Swedes ignore their first-ever lockdown amid rising infections


Swedes ignore their first-ever lockdown as country sees record number of new Covid infections with people continuing to cram onto buses and throw dinner parties despite restrictions

  • Sweden announced stricter recommendations for its three biggest cities 
  • Despite this, people are continuing to cram onto buses and hold dinner parties
  • The country registered a record 4,697 new coronavirus cases on Friday

Swedes have ignored their first ever lockdown as the country sees a record number of Covid-19 infections. 

People are continuing to cram onto buses and throw dinner parties despite government guidelines. 

Sweden announced stricter recommendations for its three biggest cities after the lockdown-free country saw its coronavirus infections double in two weeks. 

The new guidelines include staying away from non-essential shops and avoiding public transport, gyms and museums

Four Swedish regions, including those encompassing the cities of Stockholm, Gothenburg and Malmo, have been included in the restrictions.

The new guidelines include staying away from non-essential shops and avoiding public transport, gyms and museums. 

According to Johan Nöjd, Uppsala’s regional infectious diseases doctor, crowded cities have prevented the infection rate from dropping.  

‘It’s difficult to see any impact since we had the highest amount of positive tests ever on Monday, a much higher record than in the spring,’ he told The Telegraph. 

According to Johan Nöjd, Uppsala's regional infectious diseases doctor, crowded cities have prevented the infection rate from dropping. Above, a man wearing a face mask waits for a train in the central train station during the COVID-19 pandemic in Stockholm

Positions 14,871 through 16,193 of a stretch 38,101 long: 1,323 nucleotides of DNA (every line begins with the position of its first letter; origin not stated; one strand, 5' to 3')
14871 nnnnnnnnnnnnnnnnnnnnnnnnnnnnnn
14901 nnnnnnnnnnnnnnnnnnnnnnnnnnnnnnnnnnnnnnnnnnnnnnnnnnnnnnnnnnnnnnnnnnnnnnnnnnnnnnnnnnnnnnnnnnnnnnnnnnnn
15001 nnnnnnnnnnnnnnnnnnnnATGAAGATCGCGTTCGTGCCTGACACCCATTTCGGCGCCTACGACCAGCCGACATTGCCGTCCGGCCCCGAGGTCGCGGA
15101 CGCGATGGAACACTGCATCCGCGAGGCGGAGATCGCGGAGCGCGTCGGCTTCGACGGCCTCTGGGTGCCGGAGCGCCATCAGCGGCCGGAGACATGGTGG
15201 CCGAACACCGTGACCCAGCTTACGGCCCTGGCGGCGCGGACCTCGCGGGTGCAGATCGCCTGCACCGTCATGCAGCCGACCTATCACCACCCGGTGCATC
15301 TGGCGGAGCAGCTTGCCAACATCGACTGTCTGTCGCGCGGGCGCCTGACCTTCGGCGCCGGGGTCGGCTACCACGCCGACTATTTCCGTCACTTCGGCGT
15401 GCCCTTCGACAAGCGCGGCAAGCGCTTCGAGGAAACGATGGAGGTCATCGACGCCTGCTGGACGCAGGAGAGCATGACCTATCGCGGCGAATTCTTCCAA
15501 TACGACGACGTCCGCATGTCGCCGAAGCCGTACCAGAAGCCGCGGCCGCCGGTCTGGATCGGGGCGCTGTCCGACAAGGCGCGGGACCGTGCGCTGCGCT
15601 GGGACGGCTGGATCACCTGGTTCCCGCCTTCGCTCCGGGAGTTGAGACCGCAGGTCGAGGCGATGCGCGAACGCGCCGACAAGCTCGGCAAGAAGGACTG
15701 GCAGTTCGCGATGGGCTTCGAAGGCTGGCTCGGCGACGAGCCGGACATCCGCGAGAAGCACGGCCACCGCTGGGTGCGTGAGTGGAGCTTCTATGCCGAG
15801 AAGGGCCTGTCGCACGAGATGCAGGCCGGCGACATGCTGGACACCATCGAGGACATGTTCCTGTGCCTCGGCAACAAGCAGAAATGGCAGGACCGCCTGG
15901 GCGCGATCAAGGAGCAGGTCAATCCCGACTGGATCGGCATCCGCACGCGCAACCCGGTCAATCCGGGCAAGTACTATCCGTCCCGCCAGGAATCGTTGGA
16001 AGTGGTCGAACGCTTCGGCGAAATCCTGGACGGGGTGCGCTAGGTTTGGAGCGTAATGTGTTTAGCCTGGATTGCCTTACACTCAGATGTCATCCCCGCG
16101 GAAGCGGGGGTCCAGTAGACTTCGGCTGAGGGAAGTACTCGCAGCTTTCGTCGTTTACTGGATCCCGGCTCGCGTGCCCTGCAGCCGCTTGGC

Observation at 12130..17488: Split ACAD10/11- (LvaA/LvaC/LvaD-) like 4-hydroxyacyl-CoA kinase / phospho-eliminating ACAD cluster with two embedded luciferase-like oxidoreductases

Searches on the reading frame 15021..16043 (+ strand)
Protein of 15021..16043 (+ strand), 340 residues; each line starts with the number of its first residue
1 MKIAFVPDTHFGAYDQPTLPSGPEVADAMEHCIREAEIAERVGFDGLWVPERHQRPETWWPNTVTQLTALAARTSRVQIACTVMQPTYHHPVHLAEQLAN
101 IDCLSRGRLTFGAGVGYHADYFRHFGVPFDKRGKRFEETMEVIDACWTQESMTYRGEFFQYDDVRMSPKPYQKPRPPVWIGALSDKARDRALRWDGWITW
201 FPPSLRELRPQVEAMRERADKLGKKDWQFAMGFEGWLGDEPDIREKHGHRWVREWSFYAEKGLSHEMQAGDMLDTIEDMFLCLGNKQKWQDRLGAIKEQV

According to Johan Nöjd, Uppsala’s regional infectious diseases doctor, crowded cities have prevented the infection rate from dropping. Above, a man wearing a face mask waits for a train in the central train station during the COVID-19 pandemic in Stockholm

He attributed the record number of infections to people failing to follow two of the main government recommendations; avoiding unnecessary public transport and avoiding physical contact with people outside their household.

‘Perhaps more than 50 per cent are listening very attentively to the advice they hear, perhaps even 80 per cent, but then we have this 20 per cent to 40 per cent that is not listening at all,’ he said. 

In the city of Malmö, schools have closed to parents for the first time, and libraries have limited book borrowing. Meanwhile, in Skane, the region around Malmö, the number of Covid-19 cases has continued to rise. 

Cases in the region hit a seven-day average of 374 on Thursday, more than 75 per cent higher than on the day the new measures were introduced.

Fredrik Sund, who leads the infectious diseases clinic in Uppsala, has called for a national lockdown to stop the rising cases. 

Speaking on Swedish television, he said: ‘We need to bring in tougher restrictions which are backed by law, because we’ve now seen that these recommendations are too toothless. 

‘Now we’ve got a chance to do something about it. In a few weeks, it won’t have any effect.’

Sweden, which has shunned lockdowns throughout the pandemic, registered 4,697 new coronavirus cases on Friday, the highest number since the start of the pandemic

Sweden, which has shunned lockdowns throughout the pandemic, registered 4,697 new coronavirus cases on Friday, the highest number since the start of the pandemic

Sweden, which has shunned lockdowns throughout the pandemic, registered 4,697 new coronavirus cases on Friday, the highest number since the start of the pandemic, Health Agency statistics showed.

The increase compares with a high of 4,034 new daily cases recorded on Thursday. The Health Agency has said the peak during the spring probably ran many times higher but went unrecorded due to less testing at the time.

Sweden on Friday registered 20 new deaths from COVID-19, taking the total to 6,022 deaths. 

Sweden’s death rate per capita is several times higher than Nordic neighbours’ but lower than some larger European countries’, such as Spain and Britain.

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